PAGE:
Fiery freshman Rep. Allen West, R-Fla., labels Republican presidential front-runner Mitt Romney as “center to center-left,” though not in a critical way.
West told the South Florida Sun Sentinel
in an interview that he’s not ready to endorse a candidate yet.
In the aftermath of the Iowa caucuses, “the top three that finished is a broad spectrum across the Republican Party,” West said.
“You have a person that is center to center-left [former Massachusetts Gov. Romney], you have someone that is center to the right [former Pennsylvania Sen. Rick Santorum], and you have a libertarian [Texas Rep. Ron Paul]. Now the question is how can they continue to play their message out with the other primaries. . . . So it’ll be interesting, but like I said, you see the entire spectrum across the Republican Party.”
As for Romney, “Let’s be very honest,” West said. “He did govern a blue state in Massachusetts, so I think that how he presented himself as a New England Republican is probably different from what a person would see as a Republican, or definitely a conservative, when you come down into the Bible belt, the southeast, and maybe even the Midwest.
So do conservative Republicans trust Romney? “There’s a trust factor I think period with politics,” West said. “I think that even with the Democratic Party and the liberals, a lot of things that President Barack Obama said he was going to do he didn’t do. So there’s a little bit of a trust factor period.”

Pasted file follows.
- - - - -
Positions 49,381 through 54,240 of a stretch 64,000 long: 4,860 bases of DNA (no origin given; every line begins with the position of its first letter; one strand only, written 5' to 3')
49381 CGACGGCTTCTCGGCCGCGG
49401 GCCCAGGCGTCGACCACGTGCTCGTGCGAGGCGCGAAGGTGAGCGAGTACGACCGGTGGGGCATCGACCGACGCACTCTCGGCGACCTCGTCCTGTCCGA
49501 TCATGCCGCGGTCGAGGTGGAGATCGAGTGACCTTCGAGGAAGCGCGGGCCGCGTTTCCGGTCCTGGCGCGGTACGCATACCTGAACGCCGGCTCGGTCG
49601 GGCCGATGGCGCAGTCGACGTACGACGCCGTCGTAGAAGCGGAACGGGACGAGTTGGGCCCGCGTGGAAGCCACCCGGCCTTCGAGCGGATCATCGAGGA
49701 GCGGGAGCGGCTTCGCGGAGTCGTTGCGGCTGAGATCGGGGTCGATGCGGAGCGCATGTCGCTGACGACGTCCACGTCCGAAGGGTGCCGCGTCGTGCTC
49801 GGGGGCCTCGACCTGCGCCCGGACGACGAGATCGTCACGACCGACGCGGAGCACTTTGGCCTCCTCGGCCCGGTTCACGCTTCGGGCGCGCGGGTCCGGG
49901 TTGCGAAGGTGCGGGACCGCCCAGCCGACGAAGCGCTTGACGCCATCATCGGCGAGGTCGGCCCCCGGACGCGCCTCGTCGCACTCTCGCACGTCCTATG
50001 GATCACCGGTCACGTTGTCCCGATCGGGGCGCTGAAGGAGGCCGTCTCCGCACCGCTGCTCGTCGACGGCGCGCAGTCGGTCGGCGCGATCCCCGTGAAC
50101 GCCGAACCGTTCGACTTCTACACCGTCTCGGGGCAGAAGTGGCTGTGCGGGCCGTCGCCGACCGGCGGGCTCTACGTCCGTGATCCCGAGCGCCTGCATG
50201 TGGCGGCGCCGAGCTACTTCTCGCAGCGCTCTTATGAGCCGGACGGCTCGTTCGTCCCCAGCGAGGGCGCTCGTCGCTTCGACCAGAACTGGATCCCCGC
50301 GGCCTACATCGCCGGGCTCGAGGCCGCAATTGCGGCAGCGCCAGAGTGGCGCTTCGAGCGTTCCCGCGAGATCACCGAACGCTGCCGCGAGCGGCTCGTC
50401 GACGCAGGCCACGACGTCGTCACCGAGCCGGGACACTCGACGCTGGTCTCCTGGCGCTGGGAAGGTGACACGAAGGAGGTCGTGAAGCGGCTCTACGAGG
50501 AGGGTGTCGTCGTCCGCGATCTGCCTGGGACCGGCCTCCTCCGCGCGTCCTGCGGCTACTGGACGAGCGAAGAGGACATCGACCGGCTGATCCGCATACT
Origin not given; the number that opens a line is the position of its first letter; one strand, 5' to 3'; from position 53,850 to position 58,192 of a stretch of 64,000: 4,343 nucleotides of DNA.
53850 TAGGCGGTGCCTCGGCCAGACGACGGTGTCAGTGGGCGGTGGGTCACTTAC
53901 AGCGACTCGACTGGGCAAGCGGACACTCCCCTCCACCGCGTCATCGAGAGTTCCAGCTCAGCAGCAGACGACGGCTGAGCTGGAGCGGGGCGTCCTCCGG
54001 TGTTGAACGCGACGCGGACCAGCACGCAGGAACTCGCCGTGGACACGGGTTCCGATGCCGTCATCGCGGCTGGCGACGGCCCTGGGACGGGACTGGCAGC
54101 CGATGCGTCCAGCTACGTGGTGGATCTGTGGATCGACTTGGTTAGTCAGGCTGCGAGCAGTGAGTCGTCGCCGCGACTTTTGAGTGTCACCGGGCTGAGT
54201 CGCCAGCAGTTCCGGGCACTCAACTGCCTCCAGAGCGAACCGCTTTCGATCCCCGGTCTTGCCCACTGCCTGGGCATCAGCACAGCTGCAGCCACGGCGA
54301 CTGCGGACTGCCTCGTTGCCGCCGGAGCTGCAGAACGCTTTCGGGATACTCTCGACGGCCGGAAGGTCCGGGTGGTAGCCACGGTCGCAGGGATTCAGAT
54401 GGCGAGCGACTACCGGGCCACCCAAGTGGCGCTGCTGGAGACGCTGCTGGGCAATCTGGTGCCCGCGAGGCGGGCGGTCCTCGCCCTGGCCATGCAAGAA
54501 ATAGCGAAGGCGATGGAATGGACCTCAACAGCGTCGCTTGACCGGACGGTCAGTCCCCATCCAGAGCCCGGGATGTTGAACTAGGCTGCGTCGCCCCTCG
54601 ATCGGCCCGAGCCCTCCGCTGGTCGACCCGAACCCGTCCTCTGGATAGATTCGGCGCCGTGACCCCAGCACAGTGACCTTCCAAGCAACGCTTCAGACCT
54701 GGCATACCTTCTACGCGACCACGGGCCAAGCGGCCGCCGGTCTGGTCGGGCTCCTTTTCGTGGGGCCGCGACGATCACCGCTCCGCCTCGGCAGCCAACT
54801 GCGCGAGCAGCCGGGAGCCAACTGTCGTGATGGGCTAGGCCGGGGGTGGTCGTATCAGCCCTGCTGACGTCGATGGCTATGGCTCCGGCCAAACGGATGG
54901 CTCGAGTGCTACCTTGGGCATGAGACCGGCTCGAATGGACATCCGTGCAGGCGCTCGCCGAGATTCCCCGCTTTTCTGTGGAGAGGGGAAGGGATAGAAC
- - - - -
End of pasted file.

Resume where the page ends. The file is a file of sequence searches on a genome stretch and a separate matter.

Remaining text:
West said he doesn’t view Romney as a flip-flopper. “I’m not into name calling, all that kind of stuff,” he said. “The guy, he governed a certain way in Massachusetts. And I think that everyone believes in redemption. So you can come back and re-create yourself and how he would govern the United States of America would probably be a lot different.”
Asked whether he considers Romney a conservative, West said, “I’ll have to sit down. I have to have an opportunity to talk to him at some point in time. I’m sure I will.”
West expects the Jan. 31 Florida primary to play a major role in determining the nominee. “Florida’s a very diverse state. It’s a very large state. It’s a swing state. And I think it would be really indicative of the way forward as far as this Republican primary,” he said.
Romney comes into Florida with advantages, West said. “You have to look at the fact that already Gov. Romney has a pretty established ground game down here,” he said.
“And that goes back to the fact that he did run in 2008, and so you build upon that. Rick Santorum will have to try to pick that game up as you go through New Hampshire, South Carolina. And Ron Paul is once again, he still has a pretty good ground game. It is already established here from 2008, so we’ll see what happens.”
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